Let me quickly tip my cap to Charlie Brooker because this is exactly the kind of exposition I like the most in my television shows. Exposition where the truth about the characters is revealed through meaningful anecdotes and actions not spelled out literally by narrators or through forced (non-organic) dialog. 

So, my guess is that, because his Mom never encouraged Ash to deal with the pain caused by the passing of either Brother or of his Father, he probably has a very hard time having faith that his emotional connections will be particularly long lasting. This probably explains why it is so easy for him to disconnect or be distracted during "authentic" conversations while at the same time being vulnerable, even absorbed, in more transitory forms of communication.

Brooker takes valuable screen-time to let us see what seems to be fumbling and maybe even unsatisfactory sex between them during their first night in the house. Bookmark this because we will certainly return to this later.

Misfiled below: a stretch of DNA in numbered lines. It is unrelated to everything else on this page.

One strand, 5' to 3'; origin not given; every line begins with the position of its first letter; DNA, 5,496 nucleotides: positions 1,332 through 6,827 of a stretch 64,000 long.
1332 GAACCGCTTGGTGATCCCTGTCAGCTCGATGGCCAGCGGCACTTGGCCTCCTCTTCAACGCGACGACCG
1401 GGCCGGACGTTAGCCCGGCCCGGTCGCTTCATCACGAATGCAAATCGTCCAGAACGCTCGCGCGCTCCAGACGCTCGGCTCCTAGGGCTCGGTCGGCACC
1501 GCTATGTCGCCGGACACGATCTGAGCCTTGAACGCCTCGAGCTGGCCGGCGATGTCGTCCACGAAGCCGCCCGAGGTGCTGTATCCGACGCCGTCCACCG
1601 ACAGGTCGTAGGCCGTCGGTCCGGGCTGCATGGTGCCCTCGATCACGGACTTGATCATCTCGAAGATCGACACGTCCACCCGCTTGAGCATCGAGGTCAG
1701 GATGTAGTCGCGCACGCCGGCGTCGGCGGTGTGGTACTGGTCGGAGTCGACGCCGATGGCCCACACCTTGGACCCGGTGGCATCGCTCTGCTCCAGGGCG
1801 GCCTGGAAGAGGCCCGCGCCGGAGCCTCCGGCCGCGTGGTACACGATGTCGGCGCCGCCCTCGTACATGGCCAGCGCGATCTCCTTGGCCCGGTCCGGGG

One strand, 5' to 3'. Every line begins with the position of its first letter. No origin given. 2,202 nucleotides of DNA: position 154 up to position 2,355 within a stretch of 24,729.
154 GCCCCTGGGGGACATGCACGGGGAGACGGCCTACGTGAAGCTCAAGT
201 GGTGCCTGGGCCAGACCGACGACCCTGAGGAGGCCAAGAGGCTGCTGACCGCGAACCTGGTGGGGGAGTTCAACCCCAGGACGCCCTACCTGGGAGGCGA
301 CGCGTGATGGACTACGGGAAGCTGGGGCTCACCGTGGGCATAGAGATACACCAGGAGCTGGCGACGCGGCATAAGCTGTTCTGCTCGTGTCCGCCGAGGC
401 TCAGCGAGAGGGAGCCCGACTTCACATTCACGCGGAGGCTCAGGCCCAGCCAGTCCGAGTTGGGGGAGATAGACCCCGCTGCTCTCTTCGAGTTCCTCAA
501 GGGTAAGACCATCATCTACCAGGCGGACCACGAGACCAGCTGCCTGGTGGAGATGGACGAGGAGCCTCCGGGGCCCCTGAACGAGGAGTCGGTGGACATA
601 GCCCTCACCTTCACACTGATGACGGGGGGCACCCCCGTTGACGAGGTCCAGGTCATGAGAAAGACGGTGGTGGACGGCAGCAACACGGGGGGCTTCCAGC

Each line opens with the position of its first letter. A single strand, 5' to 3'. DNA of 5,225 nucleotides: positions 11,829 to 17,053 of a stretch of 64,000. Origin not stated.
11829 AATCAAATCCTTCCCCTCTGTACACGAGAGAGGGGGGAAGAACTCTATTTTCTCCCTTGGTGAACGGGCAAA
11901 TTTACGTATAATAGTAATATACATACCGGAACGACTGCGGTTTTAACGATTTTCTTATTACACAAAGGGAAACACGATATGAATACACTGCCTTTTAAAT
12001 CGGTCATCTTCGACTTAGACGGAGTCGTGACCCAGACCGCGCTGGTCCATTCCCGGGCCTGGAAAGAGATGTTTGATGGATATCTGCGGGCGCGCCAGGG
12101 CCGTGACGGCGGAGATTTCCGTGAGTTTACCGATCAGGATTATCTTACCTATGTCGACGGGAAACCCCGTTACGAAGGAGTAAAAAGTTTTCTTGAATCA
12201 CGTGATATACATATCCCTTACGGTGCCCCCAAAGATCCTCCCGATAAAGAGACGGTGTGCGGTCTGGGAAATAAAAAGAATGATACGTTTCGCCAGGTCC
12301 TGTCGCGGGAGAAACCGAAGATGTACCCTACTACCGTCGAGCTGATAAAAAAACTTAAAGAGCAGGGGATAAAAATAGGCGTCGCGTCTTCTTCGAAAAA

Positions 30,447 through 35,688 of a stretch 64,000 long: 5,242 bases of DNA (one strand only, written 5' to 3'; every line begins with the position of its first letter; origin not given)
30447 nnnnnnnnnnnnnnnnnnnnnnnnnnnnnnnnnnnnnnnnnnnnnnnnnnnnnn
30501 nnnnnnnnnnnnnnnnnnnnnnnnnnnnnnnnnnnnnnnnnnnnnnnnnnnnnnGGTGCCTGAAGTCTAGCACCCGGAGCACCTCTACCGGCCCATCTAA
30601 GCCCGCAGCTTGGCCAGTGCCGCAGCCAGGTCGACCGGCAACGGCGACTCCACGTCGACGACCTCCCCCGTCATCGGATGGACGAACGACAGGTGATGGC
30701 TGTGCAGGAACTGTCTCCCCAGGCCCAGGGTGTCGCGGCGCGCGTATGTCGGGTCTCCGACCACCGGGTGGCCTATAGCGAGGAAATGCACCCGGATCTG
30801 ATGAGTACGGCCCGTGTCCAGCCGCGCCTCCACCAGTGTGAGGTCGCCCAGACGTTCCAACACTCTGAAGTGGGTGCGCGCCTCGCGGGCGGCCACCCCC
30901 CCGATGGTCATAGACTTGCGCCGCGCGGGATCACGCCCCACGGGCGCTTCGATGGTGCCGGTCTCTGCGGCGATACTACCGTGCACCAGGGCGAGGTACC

Unfortunately, just as soon as I was getting to know and really appreciate Ash, he dies while returning the rental van they were using for the move.

Martha is understandably disconsolate. So disconsolate that she almost entirely withdraws into her deep grief.

I think the point of this foregrounding was for us to get a feel for Ash the person and Ash and Martha the couple. Most of what follows cuts to the core of that indecipherable "whatever" that distinguishes between who we are, how we look, what we do, and what we say.